2. Microchips are made to last the life of your pet – up to 25 years.
  3. Peace-of-mind. Successful scans result in reuniting you with your pet as soon as possible.
  4. Your pet gets lost, it is far less likely to be euthanized or re-homed.
  5. You have low-cost and reliable proof of ownership in cases of theft.

Hopefully, your pet will never go missing. But if it happens, you are giving yourself and your cherished pet the best chance of a swift, joyful reunion.

What does it cost ?

If you’re going to a vet just for a microchip, it’s probably going be in the range of $50 and $75. If you have it inserted while you’re having other treatments done – like a regular check up – then it may be a bit less in some cases.

The City of Toronto offers a microchip service via a mobile Chip Truck. This service is offered April through October and costs $25 for cats and $35 for dogs, plus $10 for a City of Toronto pet license.

Click below for times and locations.

https://www.toronto.ca/community-people/animals-pets/pets-in-the-city/chip-truck/

How will it help me get my pet back ?

It’s only going to help if someone picks up your pet and takes him to a shelter or veterinarian’s office to be scanned for a chip. Some people think chips are like a tracker or a GPS device, but a microchip only works if someone scans the chip.

FACT: Many more pets are microchipped than are properly registered. The paperwork needs to be complete and the chip has to be registered to you, complete with current contact information.

What kind of information is contained in the microchip and can my pet be tracked ? Will it store my pet's medical information ?

The microchips presently used in pets ONLY contain identification numbers. No, the microchip is not a GPS device and cannot track your animal if it gets lost. Although the present technology microchip itself does not contain your pet’s medical information or track it’s whereabouts, it may become a standard feature in the next-generation chips.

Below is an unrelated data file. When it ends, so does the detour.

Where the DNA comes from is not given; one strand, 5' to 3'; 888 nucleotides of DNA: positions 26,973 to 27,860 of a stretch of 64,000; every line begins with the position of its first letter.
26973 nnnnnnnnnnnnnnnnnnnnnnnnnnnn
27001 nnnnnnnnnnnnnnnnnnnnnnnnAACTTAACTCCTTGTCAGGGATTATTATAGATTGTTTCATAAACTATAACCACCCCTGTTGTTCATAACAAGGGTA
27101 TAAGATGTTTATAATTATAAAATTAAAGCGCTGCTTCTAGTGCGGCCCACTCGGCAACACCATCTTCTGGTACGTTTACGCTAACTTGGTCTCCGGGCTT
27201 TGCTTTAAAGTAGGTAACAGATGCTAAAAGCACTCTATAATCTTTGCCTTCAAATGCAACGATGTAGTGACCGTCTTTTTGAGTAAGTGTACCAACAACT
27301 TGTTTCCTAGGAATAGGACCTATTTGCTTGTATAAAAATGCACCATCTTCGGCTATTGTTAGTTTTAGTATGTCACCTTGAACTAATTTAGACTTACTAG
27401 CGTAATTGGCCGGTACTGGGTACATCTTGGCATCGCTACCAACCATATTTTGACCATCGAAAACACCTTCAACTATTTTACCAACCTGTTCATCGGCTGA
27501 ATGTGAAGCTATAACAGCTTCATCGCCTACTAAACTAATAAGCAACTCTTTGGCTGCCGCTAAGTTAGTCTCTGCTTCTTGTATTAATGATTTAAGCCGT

What are the risks associated my pet ? Could there be microchip complications for my dog or cat?

Yes, but the number is extraordinarily small. The British Small Animal Veterinary Association (BSAVA) maintains a database of adverse reactions to microchips. Since the database was started in 1996, over 4 million animals have been microchipped and only 391 (.01%) had any reported adverse reactions.

Migration of the microchip from its original implantation site is the most common problem reported. Other reported issues, such as failure of the microchip, hair loss, infection, swelling, and tumor formation, were reported in much lower numbers.

Should I be concerned about my privacy if my pet is microchipped ?

The information you provide to the manufacturer’s microchip registry will be used to contact you in the event your pet is found and their microchip is scanned. The only information about you contained in the database is the information that you choose to provide when you register the chip or update your information.

If that information is missing or incorrect, your chances of getting your pet back are dramatically reduced. 

What is an “ISO” standard microchip ?

In the early 2000’s, not all microchips could be read by scanners. Since then, the International Standards Organization (ISO) has approved and recommended a global standard for microchips. The global standard is intended to create an identification system that is consistent worldwide.

For example, if a dog was implanted with an ISO standard microchip in the Canada travels to Europe with its owners and they become separated, the ISO standard scanners in Europe would be able to read the dog’s microchip.

Does a microchipping really help to get my lost pet home ?

Yes. A study (Lord et al, JAVMA, July 15, 2009) of more than 7,700 stray animals at animal shelters across the United States showed the following:

  • Dogs without microchips were returned to their owners 21.9% of the time, whereas microchipped dogs were reunited to their owners 52.2% of the time. Almost 2.5x better success rate!
  • Cats without microchips were returned to their owners a lowly 1.8% of the time, whereas microchipped cats went back home 38.5% of the time. More than 20x more likely to be reunited!

Can a microchip replace identification tags and collars ?

No. Microchips are great for permanent identification that is tamper-proof, but nothing replaces a collar with up-to-date identification tags.

If a pet is wearing a collar with tags when it’s lost, it’s often a very quick process to read the tag and contact the owner. If a pet is not wearing a collar and tags, or if the collar is lost or removed, then the presence of a microchip might be the only way the pet’s owner can be found.